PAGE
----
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Friday, 7 December, 2001, 13:34 GMT
Sawhney speaks universal language
Nitin Sawhney was part of the Goodness Gracious Me team
Sawhney is proud to be British Asian
Musician Nitin Sawhney speaks to Chandrika Kaviraj about his music and upcoming projects.

Nominated for a Mercury Music Prize in 2000, Nitin Sawhney was further recognised when he won the South Bank Show Award for his Beyond Skin album the same year.

He won a Mobo Award this year for his contribution to world music, along with many accolades from fellow musicians and music lovers.


Music is a universal language without prejudice

Yothu Yindi
Sawhney has worked with artists ranging from Sir Paul McCartney and Sting through to Sinead O'Connor and Terry Callier.

His upbringing in Kent, where ethnic families were few, left him feeling isolated and in response to this he found solace in music learning to play guitar and piano at an early age.

"My early albums Spirit Dance and Migration expressed my feelings of identity," he told BBC News Online.

"I wanted to feel proud to be British Asian when some thought I should feel ashamed to say so.

"The following albums came out of me wanting to express a spiritual identity."

"Music is a universal language without prejudice," he says, quoting Mandawuy Yunupingu, spokesman and founder of the Aborigine group Yothu Yindi.

He met actor Sanjeev Bhaskar whilst studying at University.

Sawhney (second left) wanted to concentrate on his musical career
Sawhney left comedy show
They performed as the Secret Asians and went on to form part of BBC2's Goodness Gracious Me team, but Sawhney left after one series to concentrate on his musical career.

Sawhney's search for new sounds and expression is reflected in his five albums to date: Spirit Dance (1993), Migration (1995), Displacing The Priest (1996), Beyond Skin (1999) and Prophesy (2001).

His current album, Prohesy, embraces different sounds from diverse artists and countries, and features artists such as Terry Callier as well as Nelson Mandela and a Soweto children's choir.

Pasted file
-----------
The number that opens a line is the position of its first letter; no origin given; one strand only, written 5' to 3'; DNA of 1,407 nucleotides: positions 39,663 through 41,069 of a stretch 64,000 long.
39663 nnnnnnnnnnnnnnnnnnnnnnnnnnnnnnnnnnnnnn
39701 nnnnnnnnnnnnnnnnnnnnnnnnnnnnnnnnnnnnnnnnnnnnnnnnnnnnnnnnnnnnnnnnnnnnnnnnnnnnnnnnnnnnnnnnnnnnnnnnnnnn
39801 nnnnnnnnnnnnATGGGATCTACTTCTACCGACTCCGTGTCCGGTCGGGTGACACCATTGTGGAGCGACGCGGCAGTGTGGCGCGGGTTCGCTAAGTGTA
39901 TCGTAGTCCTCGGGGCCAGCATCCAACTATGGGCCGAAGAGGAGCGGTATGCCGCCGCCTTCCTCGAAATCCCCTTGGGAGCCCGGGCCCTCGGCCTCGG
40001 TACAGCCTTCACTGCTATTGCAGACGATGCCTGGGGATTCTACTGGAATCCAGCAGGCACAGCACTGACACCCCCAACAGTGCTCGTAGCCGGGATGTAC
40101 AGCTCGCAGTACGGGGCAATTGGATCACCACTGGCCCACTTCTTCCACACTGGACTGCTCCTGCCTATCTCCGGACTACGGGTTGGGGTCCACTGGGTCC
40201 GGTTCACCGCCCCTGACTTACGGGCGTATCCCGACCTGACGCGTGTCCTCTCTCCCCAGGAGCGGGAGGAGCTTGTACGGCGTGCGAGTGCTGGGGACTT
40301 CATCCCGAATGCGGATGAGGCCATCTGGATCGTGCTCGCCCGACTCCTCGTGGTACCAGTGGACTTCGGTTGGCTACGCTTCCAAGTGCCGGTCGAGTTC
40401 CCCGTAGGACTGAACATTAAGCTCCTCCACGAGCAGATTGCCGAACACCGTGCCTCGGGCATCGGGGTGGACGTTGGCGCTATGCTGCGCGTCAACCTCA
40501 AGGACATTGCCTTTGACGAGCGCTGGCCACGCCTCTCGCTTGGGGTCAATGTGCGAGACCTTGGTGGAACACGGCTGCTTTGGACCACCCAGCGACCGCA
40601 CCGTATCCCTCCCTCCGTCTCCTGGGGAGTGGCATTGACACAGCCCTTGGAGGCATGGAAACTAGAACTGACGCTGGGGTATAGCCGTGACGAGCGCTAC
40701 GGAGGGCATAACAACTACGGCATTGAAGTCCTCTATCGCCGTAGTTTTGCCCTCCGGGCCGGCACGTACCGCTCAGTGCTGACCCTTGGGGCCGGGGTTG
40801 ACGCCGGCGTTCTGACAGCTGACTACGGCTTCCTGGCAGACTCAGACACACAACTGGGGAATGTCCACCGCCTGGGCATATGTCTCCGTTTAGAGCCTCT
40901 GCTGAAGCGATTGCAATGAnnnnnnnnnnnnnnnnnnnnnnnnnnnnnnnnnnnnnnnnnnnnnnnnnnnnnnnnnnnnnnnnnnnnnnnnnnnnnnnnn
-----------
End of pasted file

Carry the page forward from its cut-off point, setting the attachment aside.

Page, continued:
The versatility of his work is demonstrated in his classical piece for the BBC Proms and his film score for The Dance of Shiva.

Sawhney will launch his new album Prophesy next year
Sawhney admires Lauryn Hill

Sawhney feels there is prejudice and ignorance when people try to categorise his music.

"With my work, record stores would place my albums in the World Music sections of their stores as they were not considered to fit into the 'Mainstream' sections".

He will be launching the Prophesy album and accompanying DVD in the US early next year and hopes to play a set of tour dates there too - working with Moby's manager.

He recently composed a music piece for the Britten Sinfonia called Neural Circuits, using samples of the US coverage of events of 11 September, after watching the TV coverage.

"The samples were used to reflect the strange feelings I felt whilst watching the tragic events in the media. "

He was concerned the media were provoking vengeful and violent emotions in the audience.

"I wanted to feel the tragedy and loss of the people who died and not be over-saturated with the images."

See also:

14 Jul 00 | Entertainment
Proms close the musical divide
17 Jul 00 | Entertainment
Nitin's subversive sounds
05 Aug 01 | Reviews
Later ... with the Proms
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